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Multi-choice question: What is the result of the following code?

int x=0;
switch(x)
{
  case 1: printf( "One" );
  case 0: printf( "Zero" );
  case 2: printf( "Hello World" );
}

Options:

  1. One
  2. Zero
  3. Hello World
  4. ZeroHello World

I assumed it would only return Zero. I have played around with what the int value is and it changed the output but I can't follow what is happening here.

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closed as off-topic by Jim Balter, Grijesh Chauhan, Kerrek SB, abligh, chrylis Mar 2 '14 at 7:38

This question appears to be off-topic. The users who voted to close gave these specific reasons:

  • "This question appears to be off-topic because it lacks sufficient information to diagnose the problem. Describe your problem in more detail or include a minimal example in the question itself." – Kerrek SB, abligh, chrylis
  • "Questions asking for code must demonstrate a minimal understanding of the problem being solved. Include attempted solutions, why they didn't work, and the expected results. See also: Stack Overflow question checklist" – Jim Balter, Grijesh Chauhan
If this question can be reworded to fit the rules in the help center, please edit the question.

    
"I assumed it would only return Zero." -- Why? Assumptions are no substitute for studying and learning at least the basics of a programming language. (Also, nothing is returned.) Please read this: meta.stackexchange.com/questions/182266/… –  Jim Balter Aug 23 '13 at 1:24

5 Answers 5

It's 4, ZeroHelloWorld. This is because you are not using a break. What is happening is that your code (properly) gets to the case 0 and executes that code. But then what happens is it keeps going (hence the Hello World). To prevent this you need to use a break statement, like so -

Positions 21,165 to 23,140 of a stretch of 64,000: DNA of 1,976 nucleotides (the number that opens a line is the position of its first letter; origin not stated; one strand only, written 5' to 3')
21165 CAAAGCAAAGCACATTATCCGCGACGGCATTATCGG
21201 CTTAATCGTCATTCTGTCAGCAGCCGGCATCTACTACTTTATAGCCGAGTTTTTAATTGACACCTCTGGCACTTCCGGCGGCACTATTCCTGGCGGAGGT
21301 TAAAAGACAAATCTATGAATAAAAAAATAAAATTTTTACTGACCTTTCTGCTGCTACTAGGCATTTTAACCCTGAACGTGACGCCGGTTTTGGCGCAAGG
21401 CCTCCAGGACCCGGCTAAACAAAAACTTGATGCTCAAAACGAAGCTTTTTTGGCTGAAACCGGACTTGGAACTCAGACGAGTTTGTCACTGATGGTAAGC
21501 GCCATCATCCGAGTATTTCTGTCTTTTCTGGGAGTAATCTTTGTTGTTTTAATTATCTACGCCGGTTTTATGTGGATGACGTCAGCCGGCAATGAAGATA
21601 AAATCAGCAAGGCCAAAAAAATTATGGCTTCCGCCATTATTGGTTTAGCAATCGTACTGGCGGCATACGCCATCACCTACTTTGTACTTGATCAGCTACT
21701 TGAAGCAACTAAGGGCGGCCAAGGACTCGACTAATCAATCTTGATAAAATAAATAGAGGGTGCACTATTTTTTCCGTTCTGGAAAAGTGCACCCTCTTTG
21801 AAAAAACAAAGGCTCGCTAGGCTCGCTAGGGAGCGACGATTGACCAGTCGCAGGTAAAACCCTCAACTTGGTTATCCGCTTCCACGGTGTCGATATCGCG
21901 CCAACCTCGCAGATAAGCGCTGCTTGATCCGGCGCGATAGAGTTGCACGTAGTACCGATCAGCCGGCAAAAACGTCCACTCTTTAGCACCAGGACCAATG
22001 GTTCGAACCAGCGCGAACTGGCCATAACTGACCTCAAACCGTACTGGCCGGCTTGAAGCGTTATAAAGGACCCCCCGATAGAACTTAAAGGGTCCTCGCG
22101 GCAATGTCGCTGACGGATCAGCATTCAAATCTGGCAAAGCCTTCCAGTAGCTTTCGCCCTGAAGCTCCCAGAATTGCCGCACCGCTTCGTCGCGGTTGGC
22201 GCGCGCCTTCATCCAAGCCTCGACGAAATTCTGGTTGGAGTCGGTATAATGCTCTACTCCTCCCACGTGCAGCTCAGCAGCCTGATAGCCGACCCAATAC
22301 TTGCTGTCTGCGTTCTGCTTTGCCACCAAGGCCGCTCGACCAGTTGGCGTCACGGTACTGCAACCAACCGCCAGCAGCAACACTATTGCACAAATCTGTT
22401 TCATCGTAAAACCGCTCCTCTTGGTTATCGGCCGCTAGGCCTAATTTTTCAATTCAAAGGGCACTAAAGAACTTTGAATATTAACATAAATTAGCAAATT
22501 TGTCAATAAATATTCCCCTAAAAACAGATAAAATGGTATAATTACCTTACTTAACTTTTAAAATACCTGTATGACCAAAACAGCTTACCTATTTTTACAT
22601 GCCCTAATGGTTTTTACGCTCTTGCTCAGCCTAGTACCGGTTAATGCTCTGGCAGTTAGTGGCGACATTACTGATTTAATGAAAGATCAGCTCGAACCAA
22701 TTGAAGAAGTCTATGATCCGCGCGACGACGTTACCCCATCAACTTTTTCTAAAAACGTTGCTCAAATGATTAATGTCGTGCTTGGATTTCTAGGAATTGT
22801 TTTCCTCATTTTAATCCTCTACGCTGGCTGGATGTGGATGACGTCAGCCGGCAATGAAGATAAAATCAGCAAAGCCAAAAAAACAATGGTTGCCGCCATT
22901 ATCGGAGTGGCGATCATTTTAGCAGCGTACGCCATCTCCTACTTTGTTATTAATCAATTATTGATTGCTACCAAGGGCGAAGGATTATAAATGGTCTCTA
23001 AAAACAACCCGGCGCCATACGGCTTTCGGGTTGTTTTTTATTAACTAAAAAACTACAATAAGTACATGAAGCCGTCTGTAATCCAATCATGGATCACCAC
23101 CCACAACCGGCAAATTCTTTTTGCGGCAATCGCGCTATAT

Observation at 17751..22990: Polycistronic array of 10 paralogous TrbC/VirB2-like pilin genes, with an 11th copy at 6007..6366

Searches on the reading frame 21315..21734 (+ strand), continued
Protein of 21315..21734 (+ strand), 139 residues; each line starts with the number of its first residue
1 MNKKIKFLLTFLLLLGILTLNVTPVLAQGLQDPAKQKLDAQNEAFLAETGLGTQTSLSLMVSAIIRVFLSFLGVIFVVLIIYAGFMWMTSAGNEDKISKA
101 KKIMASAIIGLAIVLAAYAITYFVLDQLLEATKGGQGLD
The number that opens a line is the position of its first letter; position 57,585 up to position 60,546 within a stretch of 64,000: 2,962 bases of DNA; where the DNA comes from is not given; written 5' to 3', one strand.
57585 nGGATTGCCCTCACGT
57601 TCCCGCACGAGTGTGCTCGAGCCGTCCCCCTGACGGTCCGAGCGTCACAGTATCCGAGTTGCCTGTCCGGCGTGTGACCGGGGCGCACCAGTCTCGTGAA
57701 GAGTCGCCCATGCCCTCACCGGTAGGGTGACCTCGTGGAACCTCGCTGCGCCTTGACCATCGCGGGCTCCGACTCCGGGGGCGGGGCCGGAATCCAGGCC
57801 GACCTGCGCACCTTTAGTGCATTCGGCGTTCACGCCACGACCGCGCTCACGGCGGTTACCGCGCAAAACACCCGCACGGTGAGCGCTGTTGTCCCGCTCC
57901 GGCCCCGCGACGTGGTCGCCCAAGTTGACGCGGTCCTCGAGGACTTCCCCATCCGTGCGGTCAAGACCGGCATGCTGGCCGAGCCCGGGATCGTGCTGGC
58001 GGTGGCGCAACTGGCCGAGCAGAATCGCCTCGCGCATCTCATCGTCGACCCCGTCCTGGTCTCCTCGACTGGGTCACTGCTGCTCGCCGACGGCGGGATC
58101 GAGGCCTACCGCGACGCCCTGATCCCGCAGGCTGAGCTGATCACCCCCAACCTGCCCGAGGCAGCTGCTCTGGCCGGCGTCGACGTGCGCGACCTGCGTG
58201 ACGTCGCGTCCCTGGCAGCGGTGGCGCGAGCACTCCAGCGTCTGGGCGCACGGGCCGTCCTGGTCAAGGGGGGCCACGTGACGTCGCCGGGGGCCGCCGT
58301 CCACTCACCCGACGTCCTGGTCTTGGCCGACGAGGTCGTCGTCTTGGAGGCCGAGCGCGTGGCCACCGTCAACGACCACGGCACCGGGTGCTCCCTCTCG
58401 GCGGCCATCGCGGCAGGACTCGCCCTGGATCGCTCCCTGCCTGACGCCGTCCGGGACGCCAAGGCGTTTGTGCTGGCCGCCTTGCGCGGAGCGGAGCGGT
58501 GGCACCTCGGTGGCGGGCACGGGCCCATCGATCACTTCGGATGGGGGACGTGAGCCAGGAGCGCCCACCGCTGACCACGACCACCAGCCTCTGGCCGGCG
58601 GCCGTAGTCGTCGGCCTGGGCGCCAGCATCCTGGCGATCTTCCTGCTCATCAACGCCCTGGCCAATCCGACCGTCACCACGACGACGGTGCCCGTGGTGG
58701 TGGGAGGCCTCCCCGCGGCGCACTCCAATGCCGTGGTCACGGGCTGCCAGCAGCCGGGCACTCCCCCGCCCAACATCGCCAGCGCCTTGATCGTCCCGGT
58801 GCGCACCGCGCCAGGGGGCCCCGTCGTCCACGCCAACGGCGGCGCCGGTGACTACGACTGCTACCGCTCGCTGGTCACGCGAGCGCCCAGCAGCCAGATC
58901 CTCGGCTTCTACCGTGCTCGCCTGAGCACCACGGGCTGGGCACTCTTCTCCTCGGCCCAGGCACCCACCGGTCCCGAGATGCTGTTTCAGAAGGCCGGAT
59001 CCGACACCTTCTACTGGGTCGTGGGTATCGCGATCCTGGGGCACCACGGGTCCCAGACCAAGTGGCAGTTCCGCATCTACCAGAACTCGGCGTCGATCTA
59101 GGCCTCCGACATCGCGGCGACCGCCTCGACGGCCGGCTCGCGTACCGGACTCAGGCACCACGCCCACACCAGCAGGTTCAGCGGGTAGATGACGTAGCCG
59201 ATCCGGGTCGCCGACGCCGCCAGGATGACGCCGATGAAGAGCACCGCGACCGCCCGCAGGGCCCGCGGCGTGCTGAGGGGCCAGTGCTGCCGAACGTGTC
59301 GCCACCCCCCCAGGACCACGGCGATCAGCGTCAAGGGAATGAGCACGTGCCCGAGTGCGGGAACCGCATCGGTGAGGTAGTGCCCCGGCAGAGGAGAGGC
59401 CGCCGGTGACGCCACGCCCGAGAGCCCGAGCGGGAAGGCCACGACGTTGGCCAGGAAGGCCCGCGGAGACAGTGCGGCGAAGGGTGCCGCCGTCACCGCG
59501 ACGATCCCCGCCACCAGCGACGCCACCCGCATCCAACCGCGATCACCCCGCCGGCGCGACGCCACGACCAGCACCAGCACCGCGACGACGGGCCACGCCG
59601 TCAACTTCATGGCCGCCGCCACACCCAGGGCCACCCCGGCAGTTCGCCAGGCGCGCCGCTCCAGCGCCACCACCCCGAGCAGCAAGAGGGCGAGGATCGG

int x=0;

switch(x){
case 1:
    printf("One");
    break;

case 0: 
    printf("Zero");
    break;

case 2:
    printf("Hello World");
    break;
}

And this will actually say just zero.

You can see your problem more clearly if you set x to 1. Then you will print out OneZeroHello World.

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Thank you I didnt recognize that there were no breaks –  Nik Brkic Aug 23 '13 at 19:03

Just elaborating on previous answers.

In C (and other flavours of it), cases in switch statements are used as labels. Based on the value of the x, it will go to the correct case statement but then it will go through every other case statements below that, unless you have a 'break' statement.

Other than that, it is a good idea to use a default at end also, so that if the value of X is something other than 0,1 or 2, the behaviour is still predictable. I guess that means your code should look like,

int x=0;
switch(x)
{
  case 1: printf( "One" );
          break;
  case 0: printf( "Zero" );
          break;
  case 2: printf( "Hello World" );
          break;

  default: printf("X is out of range, it was %d\n", x);
}

You don't need a break statement for default, since it is the last one anyway.

Look here for the syntax.

Hope this helps,

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The case label only determines at what point in the switch the execution of the code begins. Once the switch is entered, unless there is a break, the code execution will "flow through" and continue to execute.

So the switch is entered at case 0:, and Zero will be printed. Since there's no break, the next statement is executed as well and your output will be ZeroHello World

If you want only Zero as the output, you need:

int x=0;
switch(x)
{
      case 1: printf( "One" ); 
         break;    // note the "break"
      case 0: printf( "Zero" ); 
         break;         
      case 2: printf( "Hello World" ); 
         break;
}

The break will cause execution to stop after printf("Zero"); and will exit the switch.

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In C case statements "fall through" i.e. the case statement wil start executing on the first true condition and continue util the end of the case statement or an "exit" is encountered.

You need to explicitly exit like so.

int x=0;
    switch(x)
    {
    case 1: printf( "One" );
            break;
    case 0: printf( "Zero" );
            break;
    case 2: printf( "Hello World" );
    }
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result is 4. Actually x in switch(x) just indicates the "starting point" of the execution. You need "break" to break the execution. So without break, the switch will start execute the statements from case x until it executes all following cases.

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